Prince Harry has claimed his grandfather Prince Philip was “adamant” he didn't want to live to be 100 and had a “great innings” before he died aged 99 in April.
The 36-year-old royal's elderly relative passed away in April, months before he reached the landmark age, and the Duke of Sussex has now spoken out about the family bereavement for the first time.
Harry attended a party for the winners of the Wellchild Awards on Wednesday and met Carmela Chillery-Watson – who won the Inspirational Child 4-6 Years Award for raising more than £50 000 for Muscular Dystrophy UK during lockdown – and her dad Darren.
After Darren passed on his condolences, Harry thanked him and said: “He had a great innings.
He was 99 and he was adamant that he never wanted to live to 100.”
Following Philip's death, Harry – who made a surprise appearance at the Wellchild event having completed a five-day quarantine after flying into the UK from his US home last week – remembered the Duke of Edinburgh as a “legend of banter”.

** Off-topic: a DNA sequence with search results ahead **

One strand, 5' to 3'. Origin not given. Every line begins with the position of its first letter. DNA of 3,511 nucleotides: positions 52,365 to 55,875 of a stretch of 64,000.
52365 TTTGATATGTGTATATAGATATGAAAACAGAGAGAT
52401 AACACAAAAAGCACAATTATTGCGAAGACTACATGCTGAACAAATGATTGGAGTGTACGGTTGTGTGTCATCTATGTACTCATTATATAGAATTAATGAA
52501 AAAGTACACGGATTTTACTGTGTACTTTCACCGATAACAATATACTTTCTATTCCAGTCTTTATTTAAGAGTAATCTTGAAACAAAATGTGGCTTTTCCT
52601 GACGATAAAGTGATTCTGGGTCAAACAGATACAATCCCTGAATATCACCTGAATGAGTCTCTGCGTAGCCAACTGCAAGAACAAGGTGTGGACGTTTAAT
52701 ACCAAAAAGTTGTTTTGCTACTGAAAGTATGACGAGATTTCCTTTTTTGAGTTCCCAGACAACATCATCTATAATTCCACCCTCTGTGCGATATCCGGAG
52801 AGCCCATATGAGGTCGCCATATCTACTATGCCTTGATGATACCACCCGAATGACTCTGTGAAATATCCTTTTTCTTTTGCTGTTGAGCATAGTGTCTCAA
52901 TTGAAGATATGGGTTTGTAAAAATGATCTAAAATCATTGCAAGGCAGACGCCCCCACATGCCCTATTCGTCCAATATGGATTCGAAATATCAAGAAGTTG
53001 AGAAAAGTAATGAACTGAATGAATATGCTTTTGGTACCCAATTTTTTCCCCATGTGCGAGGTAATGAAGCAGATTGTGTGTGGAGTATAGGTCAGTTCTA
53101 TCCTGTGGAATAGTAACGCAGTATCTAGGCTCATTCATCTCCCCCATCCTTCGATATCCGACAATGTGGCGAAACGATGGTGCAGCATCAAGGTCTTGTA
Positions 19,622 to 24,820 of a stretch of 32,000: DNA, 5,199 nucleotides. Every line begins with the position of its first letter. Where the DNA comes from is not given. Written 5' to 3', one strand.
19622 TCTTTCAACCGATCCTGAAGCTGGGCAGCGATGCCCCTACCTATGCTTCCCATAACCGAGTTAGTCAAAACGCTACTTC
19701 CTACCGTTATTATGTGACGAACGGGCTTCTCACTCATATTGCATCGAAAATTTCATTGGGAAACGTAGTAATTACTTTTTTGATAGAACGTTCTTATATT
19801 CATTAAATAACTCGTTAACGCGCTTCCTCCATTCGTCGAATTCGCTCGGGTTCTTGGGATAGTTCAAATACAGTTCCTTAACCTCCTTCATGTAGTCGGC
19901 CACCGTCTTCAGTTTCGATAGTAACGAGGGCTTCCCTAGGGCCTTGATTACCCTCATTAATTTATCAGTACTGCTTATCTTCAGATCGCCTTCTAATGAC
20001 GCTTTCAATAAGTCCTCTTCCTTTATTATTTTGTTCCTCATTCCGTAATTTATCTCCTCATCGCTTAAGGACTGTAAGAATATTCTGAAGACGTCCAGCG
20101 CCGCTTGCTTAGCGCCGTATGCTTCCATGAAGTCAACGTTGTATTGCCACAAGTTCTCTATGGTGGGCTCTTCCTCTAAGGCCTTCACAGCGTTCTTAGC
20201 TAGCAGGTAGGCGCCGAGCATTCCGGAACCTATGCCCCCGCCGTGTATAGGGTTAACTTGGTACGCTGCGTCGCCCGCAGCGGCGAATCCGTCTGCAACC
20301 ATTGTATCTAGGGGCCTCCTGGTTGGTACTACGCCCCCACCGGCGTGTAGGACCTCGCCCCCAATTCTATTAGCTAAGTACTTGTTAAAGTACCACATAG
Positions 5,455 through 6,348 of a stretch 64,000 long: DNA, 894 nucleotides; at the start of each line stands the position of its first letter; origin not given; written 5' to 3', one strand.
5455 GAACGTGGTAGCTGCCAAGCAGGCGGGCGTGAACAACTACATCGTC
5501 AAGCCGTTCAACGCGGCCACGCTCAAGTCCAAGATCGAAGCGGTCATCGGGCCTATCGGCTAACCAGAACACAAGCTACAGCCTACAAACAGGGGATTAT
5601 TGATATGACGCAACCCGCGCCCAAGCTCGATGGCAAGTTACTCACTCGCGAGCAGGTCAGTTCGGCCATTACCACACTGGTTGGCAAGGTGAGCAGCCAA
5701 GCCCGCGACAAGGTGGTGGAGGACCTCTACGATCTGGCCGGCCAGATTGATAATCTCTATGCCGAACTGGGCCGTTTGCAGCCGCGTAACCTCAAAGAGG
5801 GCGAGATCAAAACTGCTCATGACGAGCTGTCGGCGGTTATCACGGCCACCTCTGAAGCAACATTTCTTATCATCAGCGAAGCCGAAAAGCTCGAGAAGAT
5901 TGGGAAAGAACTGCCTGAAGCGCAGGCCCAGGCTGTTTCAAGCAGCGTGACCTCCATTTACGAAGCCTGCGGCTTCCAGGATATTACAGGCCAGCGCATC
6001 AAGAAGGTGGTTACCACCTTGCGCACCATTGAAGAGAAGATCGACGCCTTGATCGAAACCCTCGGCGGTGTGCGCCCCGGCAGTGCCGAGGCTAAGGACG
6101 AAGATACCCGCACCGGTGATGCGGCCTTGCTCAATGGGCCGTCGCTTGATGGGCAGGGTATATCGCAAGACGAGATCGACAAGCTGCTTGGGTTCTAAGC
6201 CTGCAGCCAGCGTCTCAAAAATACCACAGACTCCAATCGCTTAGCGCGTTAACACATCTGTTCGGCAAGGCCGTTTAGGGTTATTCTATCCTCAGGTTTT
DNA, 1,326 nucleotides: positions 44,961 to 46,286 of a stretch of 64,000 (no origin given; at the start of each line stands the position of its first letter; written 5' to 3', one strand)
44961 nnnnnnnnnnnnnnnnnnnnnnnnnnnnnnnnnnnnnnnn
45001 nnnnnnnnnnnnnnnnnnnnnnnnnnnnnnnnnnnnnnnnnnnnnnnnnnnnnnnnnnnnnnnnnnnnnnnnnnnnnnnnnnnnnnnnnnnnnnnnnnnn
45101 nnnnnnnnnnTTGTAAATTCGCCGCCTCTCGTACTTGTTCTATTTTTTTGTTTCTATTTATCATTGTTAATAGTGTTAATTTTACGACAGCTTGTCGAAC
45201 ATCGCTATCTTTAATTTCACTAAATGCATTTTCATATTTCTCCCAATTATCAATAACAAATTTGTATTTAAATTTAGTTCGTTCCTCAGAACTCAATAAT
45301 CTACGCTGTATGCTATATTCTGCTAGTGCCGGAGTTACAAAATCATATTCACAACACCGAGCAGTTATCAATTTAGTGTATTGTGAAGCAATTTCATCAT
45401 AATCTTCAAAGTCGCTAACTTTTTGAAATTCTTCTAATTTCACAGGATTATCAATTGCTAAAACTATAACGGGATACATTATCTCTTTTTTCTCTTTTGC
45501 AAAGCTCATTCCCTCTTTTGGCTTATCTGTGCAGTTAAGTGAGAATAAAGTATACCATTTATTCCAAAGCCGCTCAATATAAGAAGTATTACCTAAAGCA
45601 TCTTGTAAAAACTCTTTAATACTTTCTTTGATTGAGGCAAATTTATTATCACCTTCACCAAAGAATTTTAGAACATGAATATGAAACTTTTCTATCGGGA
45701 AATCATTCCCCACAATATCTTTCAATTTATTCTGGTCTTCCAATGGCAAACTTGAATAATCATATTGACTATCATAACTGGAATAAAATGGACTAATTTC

He said in a statement: “My grandfather was a man of service, honour and great humour.
“He was authentically himself, with a seriously sharp wit, and could hold the attention of any room due to his charm—and also because you never knew what he might say next.
“He will be remembered as the longest reigning consort to the monarch, a decorated serviceman, a Prince and a Duke.
“But to me, like many of you who have lost a loved one or grandparent over the pain of this past year, he was my grandpa: master of the barbecue, legend of banter, and cheeky right ‘til the end.”
Harry joked he would keep his tribute short because he knows that's what his grandfather would have wanted.
He added: “He has been a rock for Her Majesty The Queen with unparalleled devotion, by her side for 73 years of marriage, and while I could go on, I know that right now he would say to all of us, beer in hand, ‘Oh do get on with it!’
“So, on that note, Grandpa, thank you for your service, your dedication to Granny, and for always being yourself.
“You will be sorely missed, but always remembered – by the nation and the world.”